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A flaw was found in SSSD version 1.9.0. The SSSD's access-provider logic causes the result of the HBAC rule processing to be ignored in the event that the access-provider is also handling the setup of the user's SELinux user context.
A flaw was found in sssd Group Policy Objects implementation. When the GPO is not readable by SSSD due to a too strict permission settings on the server side, SSSD will allow all authenticated users to login instead of denying access.
A vulnerability was found in sssd. If a user was configured with no home directory set, sssd would return '/' (the root directory) instead of '' (the empty string / no home directory). This could impact services that restrict the user's filesystem access to within their home directory through chroot() etc. All versions before 2.1 are vulnerable.
sssd versions from 1.13.0 to before 2.0.0 did not properly restrict access to the infopipe according to the "allowed_uids" configuration parameter. If sensitive information were stored in the user directory, this could be inadvertently disclosed to local attackers.
It was found that sssd's sysdb_search_user_by_upn_res() function before 1.16.0 did not sanitize requests when querying its local cache and was vulnerable to injection. In a centralized login environment, if a password hash was locally cached for a given user, an authenticated attacker could use this flaw to retrieve it.
The UNIX pipe which sudo uses to contact SSSD and read the available sudo rules from SSSD has too wide permissions, which means that anyone who can send a message using the same raw protocol that sudo and SSSD use can read the sudo rules available for any user. This affects versions of SSSD before 1.16.3.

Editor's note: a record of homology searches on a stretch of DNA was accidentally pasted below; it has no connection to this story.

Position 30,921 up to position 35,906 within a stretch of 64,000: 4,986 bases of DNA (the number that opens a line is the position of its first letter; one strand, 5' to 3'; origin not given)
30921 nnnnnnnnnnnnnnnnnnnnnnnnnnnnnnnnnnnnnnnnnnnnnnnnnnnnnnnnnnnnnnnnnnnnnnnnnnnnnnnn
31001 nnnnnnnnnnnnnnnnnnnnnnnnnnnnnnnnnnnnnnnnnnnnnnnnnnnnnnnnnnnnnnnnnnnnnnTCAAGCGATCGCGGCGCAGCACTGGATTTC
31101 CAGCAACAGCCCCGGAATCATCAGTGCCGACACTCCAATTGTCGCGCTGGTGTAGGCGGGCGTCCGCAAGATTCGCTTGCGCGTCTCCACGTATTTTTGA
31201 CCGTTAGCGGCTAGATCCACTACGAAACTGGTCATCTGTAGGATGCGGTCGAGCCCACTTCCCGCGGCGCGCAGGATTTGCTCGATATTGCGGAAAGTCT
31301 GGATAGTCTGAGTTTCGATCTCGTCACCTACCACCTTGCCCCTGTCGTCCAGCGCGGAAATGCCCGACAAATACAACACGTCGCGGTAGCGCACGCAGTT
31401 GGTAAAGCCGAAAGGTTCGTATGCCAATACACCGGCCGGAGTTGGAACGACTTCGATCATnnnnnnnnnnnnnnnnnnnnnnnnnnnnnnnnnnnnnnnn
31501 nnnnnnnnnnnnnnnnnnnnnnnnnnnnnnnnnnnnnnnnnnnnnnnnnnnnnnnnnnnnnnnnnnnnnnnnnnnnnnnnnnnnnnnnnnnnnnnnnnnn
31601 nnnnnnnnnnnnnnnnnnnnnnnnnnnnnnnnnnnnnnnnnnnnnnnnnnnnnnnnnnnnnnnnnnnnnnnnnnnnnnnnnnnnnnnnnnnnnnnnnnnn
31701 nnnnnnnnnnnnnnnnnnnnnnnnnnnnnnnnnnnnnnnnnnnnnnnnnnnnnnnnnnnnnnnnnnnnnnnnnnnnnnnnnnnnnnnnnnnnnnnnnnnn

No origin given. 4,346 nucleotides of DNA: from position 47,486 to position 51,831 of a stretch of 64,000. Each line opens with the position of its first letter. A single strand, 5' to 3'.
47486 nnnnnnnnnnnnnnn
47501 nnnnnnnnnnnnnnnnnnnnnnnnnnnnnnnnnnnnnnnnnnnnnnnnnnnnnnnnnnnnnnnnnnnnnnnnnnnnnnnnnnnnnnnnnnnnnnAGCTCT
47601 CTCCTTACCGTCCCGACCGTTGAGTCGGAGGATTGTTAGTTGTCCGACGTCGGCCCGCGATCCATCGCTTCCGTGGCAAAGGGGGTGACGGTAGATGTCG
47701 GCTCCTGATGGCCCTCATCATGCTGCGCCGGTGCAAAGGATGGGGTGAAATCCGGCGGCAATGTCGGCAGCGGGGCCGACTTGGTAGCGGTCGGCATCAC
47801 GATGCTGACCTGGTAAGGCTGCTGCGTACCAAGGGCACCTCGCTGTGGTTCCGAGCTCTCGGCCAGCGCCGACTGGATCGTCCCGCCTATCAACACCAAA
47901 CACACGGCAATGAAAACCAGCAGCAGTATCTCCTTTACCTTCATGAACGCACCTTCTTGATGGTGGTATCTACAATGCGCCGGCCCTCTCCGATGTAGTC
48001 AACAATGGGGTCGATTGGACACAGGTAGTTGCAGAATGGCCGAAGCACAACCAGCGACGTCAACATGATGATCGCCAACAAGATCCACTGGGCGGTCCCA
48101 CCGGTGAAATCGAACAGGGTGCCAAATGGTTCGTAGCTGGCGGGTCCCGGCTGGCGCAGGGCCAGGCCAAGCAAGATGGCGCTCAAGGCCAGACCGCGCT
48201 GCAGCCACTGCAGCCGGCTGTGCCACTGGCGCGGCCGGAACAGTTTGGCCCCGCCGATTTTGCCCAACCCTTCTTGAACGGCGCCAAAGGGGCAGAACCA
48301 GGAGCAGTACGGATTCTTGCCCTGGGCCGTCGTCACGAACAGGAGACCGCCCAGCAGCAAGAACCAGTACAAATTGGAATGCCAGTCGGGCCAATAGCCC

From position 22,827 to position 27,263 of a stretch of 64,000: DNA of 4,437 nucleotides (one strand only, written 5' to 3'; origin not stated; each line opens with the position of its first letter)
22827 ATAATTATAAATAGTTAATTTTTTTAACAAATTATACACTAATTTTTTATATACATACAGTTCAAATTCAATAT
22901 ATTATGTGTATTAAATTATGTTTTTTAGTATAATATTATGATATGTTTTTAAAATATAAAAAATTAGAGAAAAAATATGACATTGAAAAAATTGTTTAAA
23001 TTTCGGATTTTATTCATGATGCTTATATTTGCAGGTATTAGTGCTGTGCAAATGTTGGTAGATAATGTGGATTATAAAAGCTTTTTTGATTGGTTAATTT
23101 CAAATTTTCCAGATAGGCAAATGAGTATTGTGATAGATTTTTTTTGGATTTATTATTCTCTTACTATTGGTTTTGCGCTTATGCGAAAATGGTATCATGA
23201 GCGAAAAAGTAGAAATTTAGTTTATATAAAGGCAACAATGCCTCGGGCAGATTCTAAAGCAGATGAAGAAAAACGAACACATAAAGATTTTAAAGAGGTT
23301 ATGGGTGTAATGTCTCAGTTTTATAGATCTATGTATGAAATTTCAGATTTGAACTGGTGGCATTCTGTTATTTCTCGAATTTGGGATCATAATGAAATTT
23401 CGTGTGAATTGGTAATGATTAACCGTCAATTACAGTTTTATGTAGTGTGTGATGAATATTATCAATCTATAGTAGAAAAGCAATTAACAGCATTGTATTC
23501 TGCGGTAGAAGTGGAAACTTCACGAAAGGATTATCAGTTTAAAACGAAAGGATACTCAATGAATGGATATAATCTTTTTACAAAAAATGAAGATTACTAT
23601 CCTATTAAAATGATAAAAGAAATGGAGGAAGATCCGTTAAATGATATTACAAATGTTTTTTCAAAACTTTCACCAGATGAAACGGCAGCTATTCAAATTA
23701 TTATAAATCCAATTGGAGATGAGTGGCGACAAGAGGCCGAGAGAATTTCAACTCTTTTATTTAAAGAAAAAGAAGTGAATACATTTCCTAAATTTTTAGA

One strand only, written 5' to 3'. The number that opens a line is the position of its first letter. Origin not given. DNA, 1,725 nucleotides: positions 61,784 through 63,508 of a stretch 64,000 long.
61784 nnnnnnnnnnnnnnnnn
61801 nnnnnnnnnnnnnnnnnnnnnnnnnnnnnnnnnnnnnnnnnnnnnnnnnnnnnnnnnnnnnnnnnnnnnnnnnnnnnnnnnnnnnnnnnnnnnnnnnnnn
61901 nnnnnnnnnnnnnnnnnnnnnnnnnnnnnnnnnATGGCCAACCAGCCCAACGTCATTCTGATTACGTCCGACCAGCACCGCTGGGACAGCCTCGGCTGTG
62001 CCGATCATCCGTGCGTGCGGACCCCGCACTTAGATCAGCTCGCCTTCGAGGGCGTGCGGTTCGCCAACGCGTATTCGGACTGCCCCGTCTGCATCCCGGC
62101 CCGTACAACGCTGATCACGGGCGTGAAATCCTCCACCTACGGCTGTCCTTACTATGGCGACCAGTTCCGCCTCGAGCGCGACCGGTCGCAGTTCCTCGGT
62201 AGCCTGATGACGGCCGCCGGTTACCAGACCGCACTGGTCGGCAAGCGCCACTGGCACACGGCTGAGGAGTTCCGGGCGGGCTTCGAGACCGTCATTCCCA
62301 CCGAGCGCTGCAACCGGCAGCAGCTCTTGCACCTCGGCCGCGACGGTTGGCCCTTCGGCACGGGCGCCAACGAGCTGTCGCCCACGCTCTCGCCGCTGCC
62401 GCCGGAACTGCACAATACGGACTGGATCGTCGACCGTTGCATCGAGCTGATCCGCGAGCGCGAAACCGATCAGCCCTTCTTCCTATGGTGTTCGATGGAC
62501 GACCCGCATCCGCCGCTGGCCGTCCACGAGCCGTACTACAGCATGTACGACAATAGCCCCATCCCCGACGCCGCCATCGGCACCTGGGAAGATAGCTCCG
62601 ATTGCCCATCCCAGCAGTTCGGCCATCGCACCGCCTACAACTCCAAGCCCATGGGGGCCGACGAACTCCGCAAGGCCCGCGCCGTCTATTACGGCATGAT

Memory leak in the Privilege Attribute Certificate (PAC) responder plugin (sssd_pac_plugin.so) in System Security Services Daemon (SSSD) 1.10 before 1.13.1 allows remote authenticated users to cause a denial of service (memory consumption) via a large number of logins that trigger parsing of PAC blobs during Kerberos authentication.
The System Security Services Daemon (SSSD) 1.11.6 does not properly identify group membership when a non-POSIX group is in a group membership chain, which allows local users to bypass access restrictions via unspecified vectors.
The Simple Access Provider in System Security Services Daemon (SSSD) 1.9.0 through 1.9.4, when the Active Directory provider is used, does not properly enforce the simple_deny_groups option, which allows remote authenticated users to bypass intended access restrictions.
The (1) sss_autofs_cmd_getautomntent and (2) sss_autofs_cmd_getautomntbyname function in responder/autofs/autofssrv_cmd.c and the (3) ssh_cmd_parse_request function in responder/ssh/sshsrv_cmd.c in System Security Services Daemon (SSSD) before 1.9.4 allow remote attackers to cause a denial of service (out-of-bounds read, crash, and restart) via a crafted SSSD packet.
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